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The objective of this study was to establish the feasibility and initial effectiveness of training and support intervention for care staff to improve pain management in people with dementia living in care homes (PAIN-Dem).PAIN-Dem training was delivered to care staff from three care homes in South London, followed by intervention support and resources to encourage improved pain management by staff over 4 weeks. Feasibility was assessed through fidelity to intervention materials and qualitative approaches. Focus group discussions with staff explored the use of the PAIN-Dem intervention, and interviews were held with six residents and family carers. Pain was assessed in all residents at baseline, 3 and 4 weeks, and goal attainment scaling was assessed at 4 weeks.Delivery of training was a key driver for success and feasibility of the PAIN-Dem intervention. Improvements in pain management behaviour and staff confidence were seen in homes where training was delivered in a care home setting across the care team with good manager buy-in. Family involvement in pain management was highlighted as an area for improvement. Goal attainment in residents was significantly improved across the cohort, although no significant change in pain was seen.This study shows good initial feasibility of the PAIN-Dem intervention and provides valuable insight into training and support paradigms that deliver successful learning and behaviour change. There is a need for a larger trial of PAIN-Dem to establish its impact on resident pain and quantifiable staff behaviour measures. Copyright © 2017 John Wiley & Sons, Ltd.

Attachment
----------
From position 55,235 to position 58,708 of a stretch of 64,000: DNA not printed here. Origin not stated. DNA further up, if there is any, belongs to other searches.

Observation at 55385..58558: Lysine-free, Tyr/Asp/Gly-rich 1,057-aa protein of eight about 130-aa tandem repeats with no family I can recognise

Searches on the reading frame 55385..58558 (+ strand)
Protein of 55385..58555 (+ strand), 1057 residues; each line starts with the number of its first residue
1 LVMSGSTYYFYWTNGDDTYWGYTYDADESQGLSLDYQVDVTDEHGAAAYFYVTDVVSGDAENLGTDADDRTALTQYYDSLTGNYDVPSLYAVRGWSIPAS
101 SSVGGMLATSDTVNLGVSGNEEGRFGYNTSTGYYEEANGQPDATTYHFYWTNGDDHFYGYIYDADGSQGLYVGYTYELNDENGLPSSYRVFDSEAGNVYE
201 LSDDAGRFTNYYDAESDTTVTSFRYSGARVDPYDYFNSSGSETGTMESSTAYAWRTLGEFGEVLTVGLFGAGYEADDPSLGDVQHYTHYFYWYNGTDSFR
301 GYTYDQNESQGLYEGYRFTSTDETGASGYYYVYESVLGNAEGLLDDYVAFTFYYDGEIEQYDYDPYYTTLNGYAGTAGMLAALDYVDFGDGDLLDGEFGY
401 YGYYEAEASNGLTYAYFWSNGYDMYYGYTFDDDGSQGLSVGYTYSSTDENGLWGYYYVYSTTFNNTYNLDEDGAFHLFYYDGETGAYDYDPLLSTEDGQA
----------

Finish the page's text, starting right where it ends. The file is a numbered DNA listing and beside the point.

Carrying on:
Original publication

DOI

10.1002/gps.4727

Type

Journal article

Journal

International journal of geriatric psychiatry

Publication Date

01/2018

Volume

33

Pages

221 - 231

Addresses

Wolfson Centre for Age-Related Diseases, King's College London, London, UK.

Keywords

Humans, Dementia, Pain, Pain Measurement, Focus Groups, Feasibility Studies, Self Efficacy, Quality of Life, Education, Medical, Inservice Training, Aged, Caregivers, Health Personnel, Nursing Homes, London, Female, Male, Pain Management